Students will explore a game between two players moving a chess Queen from place to place on a square grid. The Queen may move any number of spaces to the left, any number of spaces downward, and any number of spaces on the downward-left pointing diagonal. Each player takes turns using these moves. Whoever gets the Queen to the bottom-left square first wins!
Audience: 1st - 2nd
The rules to this game are simple -just Don’t Say 13… That should be easy right? This activity will explore a classic math problem, give students an idea of how to strategize, and learn about modular arithmetic.
We will place numbers, starting from the number 1, into our cauldrons. No two numbers in a cauldron can add to another number in the same cauldron. What is the largest number you can place into the two cauldrons without exploding?
In these puzzles, there are circles with numbers and empty circles. The goal is to put whole numbers in empty circles so that each circle has the sum of the digits of numbers connected to it. This is done by adding all the digits you see of each number (the digits of 18 are 1 and 8).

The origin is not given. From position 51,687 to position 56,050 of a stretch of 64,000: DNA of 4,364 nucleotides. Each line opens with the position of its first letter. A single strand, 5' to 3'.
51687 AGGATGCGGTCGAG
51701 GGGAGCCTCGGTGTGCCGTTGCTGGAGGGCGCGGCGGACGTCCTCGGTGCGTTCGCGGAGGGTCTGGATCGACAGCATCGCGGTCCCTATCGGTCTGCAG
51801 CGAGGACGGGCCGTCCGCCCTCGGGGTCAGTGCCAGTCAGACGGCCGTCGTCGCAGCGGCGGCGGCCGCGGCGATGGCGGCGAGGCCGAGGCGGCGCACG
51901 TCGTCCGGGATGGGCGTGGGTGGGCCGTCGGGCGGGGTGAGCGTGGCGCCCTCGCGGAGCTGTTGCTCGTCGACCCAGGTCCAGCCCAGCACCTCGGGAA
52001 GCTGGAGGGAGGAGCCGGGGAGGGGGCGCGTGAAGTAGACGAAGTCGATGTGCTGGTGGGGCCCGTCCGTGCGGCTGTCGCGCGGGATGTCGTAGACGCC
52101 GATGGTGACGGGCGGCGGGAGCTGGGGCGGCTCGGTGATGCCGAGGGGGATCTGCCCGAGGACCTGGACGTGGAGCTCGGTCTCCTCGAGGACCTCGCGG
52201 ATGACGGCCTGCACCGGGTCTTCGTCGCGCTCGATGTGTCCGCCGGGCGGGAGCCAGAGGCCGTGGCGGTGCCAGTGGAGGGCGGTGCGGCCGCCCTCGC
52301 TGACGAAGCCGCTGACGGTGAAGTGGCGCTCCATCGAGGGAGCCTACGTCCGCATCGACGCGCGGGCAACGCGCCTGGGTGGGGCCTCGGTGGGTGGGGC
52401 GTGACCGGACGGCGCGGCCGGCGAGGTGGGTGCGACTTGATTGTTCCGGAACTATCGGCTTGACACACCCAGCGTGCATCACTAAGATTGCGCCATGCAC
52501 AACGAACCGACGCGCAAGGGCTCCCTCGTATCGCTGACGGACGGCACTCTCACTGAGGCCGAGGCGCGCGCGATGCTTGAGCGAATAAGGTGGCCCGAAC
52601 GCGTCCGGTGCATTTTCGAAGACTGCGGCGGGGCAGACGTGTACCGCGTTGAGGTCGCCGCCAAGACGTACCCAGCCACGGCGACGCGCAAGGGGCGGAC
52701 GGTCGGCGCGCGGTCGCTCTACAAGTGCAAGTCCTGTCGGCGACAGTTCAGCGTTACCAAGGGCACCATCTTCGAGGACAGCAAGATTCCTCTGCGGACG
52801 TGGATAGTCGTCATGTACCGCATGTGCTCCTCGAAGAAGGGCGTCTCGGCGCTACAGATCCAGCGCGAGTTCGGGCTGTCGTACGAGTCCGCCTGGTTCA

A prize is hidden behind one of three doors. You choose the door where you think the prize is hidden. But before the door is opened, one of the other 2 remaining doors is opened to reveal no prize. You can choose to keep the door you chose earlier or switch to the other remaining door. What should you do?
A town has recently been plagued by an epidemic of zombies! Luckily, the virus has just started to spread and the infected are able to stave off their hunger for human brains… for now. In fact, they’re willing to work alongside the remaining humans to help them get across a river to safety. Can you get all the humans and zombies across safely?
A local animal shelter has a puppies and kittens available for adoption that you just happen to be itching to own! In this week’s “paw-some” activity, two players begin with a certain number of animals to choose from and take turns adopting animals. The player to adopt the last animal wins! We’ll be constructing a strategy for beating this game and exploring a bit of sequences.
Skyscrapers come in so many different sizes! Sometimes you can’t see small skyscrapers if tall ones are in front of them. Using clues about how many skyscrapers you can see from each side you look at them, can you figure out the layout of the entire city?
SET is a fun game that can be enjoyed by kids as young as 6 and is challenging even for adults. It is rich in counting problems and is great for getting people to pose problems. It is also an example of a finite geometry and interesting to explore how well one’s geometric intuition works.